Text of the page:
Il Teatro Buce indulged in a screening of Errol Morris' Tabloid the other night. That's the one about hormone-poisoned former beauty queen who did or did not kidnap a Mormon missionary to make him her sex toy and I am shameless enough to say I enjoyed every moment of it. Not a shred of redeeming social value of course, unless you count it as instruction in how far the camera can press the outer limits of vulgar and tacky.
As it happens I watched it in the same room as I occupied to watch my first Errol Morris film 20-odd years ago--Thin Blue Line, about a wrongful death sentence. Let's stipulate that TBL had a ton of redeeming social value--saving, as it did, the life of an innocent man, but also exposing the moral bankruptcy of one slice of the criminal justice system.
But there is an inconsistency in my own response on which I want to linger for a moment here. That is: I remember being uncomfortable with and irritated by so many of the manipulative production tricks in the earlier film, whereas I seem to be far less offended by the cruder and even more manipulative tricks of the later. What, exactly, is going on here? Am I just getting crass(er) in my old age? Does the sheer blatancy of the manipulation in the new item turn it all into comedy? Or is it that Morris and his ilk have dulled all our sensibilities: persuaded us that it really doesn't matter what you put into a "documentary," still its primary purpose is to entertain?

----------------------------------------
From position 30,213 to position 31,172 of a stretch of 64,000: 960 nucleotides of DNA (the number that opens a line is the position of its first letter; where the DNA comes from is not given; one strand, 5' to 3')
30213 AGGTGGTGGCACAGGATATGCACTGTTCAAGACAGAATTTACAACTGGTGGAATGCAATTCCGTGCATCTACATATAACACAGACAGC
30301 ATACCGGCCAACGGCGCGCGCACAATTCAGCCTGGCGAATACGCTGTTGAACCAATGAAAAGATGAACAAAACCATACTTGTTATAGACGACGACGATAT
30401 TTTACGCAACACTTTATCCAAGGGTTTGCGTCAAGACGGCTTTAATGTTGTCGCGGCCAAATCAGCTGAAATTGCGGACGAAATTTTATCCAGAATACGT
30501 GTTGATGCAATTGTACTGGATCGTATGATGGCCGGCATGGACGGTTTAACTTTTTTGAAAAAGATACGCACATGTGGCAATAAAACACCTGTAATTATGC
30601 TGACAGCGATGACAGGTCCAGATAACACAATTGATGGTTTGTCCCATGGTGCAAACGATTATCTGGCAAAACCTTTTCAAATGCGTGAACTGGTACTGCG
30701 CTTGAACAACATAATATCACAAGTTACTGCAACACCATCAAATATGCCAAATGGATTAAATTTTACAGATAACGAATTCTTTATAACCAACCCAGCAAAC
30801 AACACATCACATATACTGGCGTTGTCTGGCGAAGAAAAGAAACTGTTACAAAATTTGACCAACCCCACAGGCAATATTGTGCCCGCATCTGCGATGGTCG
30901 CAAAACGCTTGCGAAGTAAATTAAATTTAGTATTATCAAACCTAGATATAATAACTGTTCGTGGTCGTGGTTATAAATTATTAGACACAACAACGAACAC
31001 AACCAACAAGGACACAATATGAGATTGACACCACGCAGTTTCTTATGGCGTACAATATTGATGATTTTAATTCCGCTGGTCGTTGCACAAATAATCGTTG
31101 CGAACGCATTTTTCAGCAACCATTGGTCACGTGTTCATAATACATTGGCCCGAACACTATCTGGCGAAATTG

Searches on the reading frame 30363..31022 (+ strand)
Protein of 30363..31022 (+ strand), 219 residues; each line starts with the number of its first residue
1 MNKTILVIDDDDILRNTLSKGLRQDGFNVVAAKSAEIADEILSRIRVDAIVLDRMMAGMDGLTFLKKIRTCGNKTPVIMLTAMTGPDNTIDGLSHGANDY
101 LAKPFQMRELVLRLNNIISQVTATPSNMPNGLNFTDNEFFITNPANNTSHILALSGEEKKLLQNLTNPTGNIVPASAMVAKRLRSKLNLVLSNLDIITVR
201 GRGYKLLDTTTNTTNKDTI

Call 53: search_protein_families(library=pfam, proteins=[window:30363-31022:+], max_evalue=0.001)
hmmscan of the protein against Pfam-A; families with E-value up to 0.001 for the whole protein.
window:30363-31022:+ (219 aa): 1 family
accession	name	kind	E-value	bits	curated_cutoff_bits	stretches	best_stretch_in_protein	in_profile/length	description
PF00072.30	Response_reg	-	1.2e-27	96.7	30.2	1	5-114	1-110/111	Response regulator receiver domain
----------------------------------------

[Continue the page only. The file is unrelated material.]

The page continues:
Still working on them. Meanwhile, it appears that one person who fails to see the humor is the star of the show (and a side issue: how the hell has she been paying the bills all these years?).